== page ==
This name option corrects the past by citing the focus of the institution, which is contemporary art and theory. While a bolder name could be exciting, it was voiced that many audiences find contemporary art, in itself, already very difficult to access. In this regard, it was suggested that an easy name could be more fitting if the goal is accessibility. The question posed was, "Why create a greater barrier through complicated terms – complicated terms of engagement and complex terms can be avoided." It is a time to be simple, quick, and open.

The cat as a feline was spoken about in various ways, for example, as a potentially capitalist sign, as in ‘the fat-cat’ or a lazy creature; the cat as a feline was also discussed as a creature that is agile, a good listener, and able to see and hear what others may not. It was also mentioned that while a ‘cat’ might at first resonate as an animal, that once it enters the realm of contemporary art many of these a priori meanings will be modified, imbued with new meaning conveyed by the institutional work.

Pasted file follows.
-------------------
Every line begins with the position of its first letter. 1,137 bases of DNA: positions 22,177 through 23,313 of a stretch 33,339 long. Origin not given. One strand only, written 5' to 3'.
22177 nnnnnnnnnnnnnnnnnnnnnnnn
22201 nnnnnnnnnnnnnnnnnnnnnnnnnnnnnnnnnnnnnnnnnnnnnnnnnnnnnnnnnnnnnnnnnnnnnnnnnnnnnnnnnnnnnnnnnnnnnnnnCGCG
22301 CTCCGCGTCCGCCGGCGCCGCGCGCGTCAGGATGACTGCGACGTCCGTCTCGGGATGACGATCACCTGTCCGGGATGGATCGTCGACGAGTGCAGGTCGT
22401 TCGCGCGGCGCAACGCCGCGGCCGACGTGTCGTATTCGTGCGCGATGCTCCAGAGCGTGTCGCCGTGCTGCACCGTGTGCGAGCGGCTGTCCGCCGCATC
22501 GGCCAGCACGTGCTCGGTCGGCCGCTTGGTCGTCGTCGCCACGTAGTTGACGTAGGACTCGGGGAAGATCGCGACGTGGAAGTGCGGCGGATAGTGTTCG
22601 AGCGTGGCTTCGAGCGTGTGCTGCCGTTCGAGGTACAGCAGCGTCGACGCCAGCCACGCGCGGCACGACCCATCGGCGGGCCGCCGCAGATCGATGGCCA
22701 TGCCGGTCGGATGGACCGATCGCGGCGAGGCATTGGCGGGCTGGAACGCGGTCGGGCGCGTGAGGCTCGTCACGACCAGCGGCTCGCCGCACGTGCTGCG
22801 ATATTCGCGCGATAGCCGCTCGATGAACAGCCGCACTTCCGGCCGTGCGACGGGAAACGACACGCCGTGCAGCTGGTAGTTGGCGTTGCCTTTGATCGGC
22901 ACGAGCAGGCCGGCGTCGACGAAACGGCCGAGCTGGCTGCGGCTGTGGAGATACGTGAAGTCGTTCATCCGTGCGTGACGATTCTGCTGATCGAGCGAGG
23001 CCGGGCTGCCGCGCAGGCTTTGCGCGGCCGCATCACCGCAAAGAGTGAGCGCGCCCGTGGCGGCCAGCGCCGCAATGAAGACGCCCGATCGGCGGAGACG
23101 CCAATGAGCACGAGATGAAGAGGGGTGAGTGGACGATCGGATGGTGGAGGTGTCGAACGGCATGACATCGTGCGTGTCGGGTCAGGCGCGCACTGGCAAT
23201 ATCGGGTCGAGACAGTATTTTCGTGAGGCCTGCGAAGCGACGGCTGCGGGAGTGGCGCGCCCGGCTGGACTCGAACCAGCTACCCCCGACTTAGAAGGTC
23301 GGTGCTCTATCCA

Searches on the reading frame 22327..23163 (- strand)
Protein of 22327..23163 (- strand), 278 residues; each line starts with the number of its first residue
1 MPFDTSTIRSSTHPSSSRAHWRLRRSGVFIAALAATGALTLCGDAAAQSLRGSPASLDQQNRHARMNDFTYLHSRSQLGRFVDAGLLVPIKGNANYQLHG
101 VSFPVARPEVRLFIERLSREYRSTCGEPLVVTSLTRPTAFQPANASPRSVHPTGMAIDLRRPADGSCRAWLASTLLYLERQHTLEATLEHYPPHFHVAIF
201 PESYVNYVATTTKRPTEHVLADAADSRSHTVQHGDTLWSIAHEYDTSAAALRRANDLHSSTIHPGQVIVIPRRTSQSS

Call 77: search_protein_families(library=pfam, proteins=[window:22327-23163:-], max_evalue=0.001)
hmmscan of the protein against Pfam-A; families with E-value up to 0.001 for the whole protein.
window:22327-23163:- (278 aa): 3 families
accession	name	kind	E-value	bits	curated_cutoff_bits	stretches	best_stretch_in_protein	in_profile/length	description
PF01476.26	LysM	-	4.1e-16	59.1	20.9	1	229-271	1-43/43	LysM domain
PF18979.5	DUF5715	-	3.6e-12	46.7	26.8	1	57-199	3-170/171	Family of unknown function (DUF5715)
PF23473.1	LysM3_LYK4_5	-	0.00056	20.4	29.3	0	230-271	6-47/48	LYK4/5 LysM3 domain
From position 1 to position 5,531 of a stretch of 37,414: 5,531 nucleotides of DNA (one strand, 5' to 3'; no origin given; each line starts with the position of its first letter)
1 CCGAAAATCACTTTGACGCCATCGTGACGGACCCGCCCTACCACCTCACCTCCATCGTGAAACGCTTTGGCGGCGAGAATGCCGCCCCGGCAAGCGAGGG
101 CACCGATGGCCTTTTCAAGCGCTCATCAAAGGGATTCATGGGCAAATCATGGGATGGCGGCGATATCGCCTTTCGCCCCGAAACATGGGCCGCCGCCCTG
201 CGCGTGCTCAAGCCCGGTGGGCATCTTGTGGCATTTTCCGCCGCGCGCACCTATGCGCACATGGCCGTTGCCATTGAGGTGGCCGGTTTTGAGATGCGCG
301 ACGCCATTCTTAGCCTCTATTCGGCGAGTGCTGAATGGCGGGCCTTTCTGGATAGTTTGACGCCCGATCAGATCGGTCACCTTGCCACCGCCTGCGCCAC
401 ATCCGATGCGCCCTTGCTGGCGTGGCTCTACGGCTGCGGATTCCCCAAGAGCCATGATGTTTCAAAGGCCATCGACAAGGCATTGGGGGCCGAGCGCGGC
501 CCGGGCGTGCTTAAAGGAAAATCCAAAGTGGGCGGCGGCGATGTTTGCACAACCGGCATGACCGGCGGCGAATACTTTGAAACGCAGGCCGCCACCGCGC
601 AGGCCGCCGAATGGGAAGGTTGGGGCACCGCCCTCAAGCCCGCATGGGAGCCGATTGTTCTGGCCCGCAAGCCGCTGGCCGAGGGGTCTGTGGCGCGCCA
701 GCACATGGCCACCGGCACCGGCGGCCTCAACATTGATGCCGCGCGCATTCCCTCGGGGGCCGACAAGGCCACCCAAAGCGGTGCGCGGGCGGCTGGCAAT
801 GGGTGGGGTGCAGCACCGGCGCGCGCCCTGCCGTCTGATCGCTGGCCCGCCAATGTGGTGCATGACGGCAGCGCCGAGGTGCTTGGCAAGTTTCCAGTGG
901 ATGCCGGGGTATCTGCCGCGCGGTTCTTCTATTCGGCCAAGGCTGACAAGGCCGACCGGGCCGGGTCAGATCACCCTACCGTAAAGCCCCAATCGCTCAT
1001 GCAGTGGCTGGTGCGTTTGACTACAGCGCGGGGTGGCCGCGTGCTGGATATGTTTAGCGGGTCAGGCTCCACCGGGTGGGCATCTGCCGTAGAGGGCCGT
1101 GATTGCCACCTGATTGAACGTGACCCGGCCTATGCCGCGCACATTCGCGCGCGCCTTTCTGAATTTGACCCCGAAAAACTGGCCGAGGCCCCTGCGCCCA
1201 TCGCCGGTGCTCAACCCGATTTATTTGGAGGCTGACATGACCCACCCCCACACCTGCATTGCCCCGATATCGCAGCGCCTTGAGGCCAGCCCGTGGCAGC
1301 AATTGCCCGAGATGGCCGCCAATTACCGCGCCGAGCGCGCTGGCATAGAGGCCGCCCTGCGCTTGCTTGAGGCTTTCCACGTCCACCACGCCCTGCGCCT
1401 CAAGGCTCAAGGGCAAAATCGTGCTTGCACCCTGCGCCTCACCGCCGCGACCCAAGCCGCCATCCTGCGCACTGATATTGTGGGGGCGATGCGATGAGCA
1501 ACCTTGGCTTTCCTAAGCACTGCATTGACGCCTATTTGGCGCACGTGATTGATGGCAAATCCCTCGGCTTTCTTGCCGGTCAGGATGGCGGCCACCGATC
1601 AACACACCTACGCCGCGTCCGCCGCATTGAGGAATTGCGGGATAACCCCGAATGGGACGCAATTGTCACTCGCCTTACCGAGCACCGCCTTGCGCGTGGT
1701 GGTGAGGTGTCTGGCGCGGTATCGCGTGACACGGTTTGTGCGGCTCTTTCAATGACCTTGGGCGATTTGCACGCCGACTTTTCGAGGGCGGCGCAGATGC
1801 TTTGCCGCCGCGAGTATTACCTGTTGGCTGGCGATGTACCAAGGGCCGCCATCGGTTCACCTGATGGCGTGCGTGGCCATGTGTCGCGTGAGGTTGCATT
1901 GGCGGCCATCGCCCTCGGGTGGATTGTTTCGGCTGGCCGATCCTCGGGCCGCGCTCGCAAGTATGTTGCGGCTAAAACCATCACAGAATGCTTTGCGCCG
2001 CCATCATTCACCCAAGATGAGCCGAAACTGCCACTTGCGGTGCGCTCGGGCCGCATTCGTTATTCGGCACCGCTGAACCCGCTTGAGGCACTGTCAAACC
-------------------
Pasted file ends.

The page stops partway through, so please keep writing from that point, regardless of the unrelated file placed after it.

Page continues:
Of the three proposed names, the majority (11 of the 12 members present) of the Advisory Committee members found that the name KAT (in any of its spelling variations) would be most advisable as a name for the institution.

This is the advice provided on the name option kin

This name suggests an aspiration to be relational, and to those familiar with a notion of radical kinship, it could be inspiring. However, this name does not connect with broader audiences who may not be familiar with this theoretical significance of the term ‘kin’, as it is used by a theorist such as Donna Haraway, or even with its definition generally. In Dutch, the term ‘kin’ means chin, and thereby the name could be awkward or off-putting to Dutch speaking audiences, which also holds within the Germanic languages (‘Kinn’).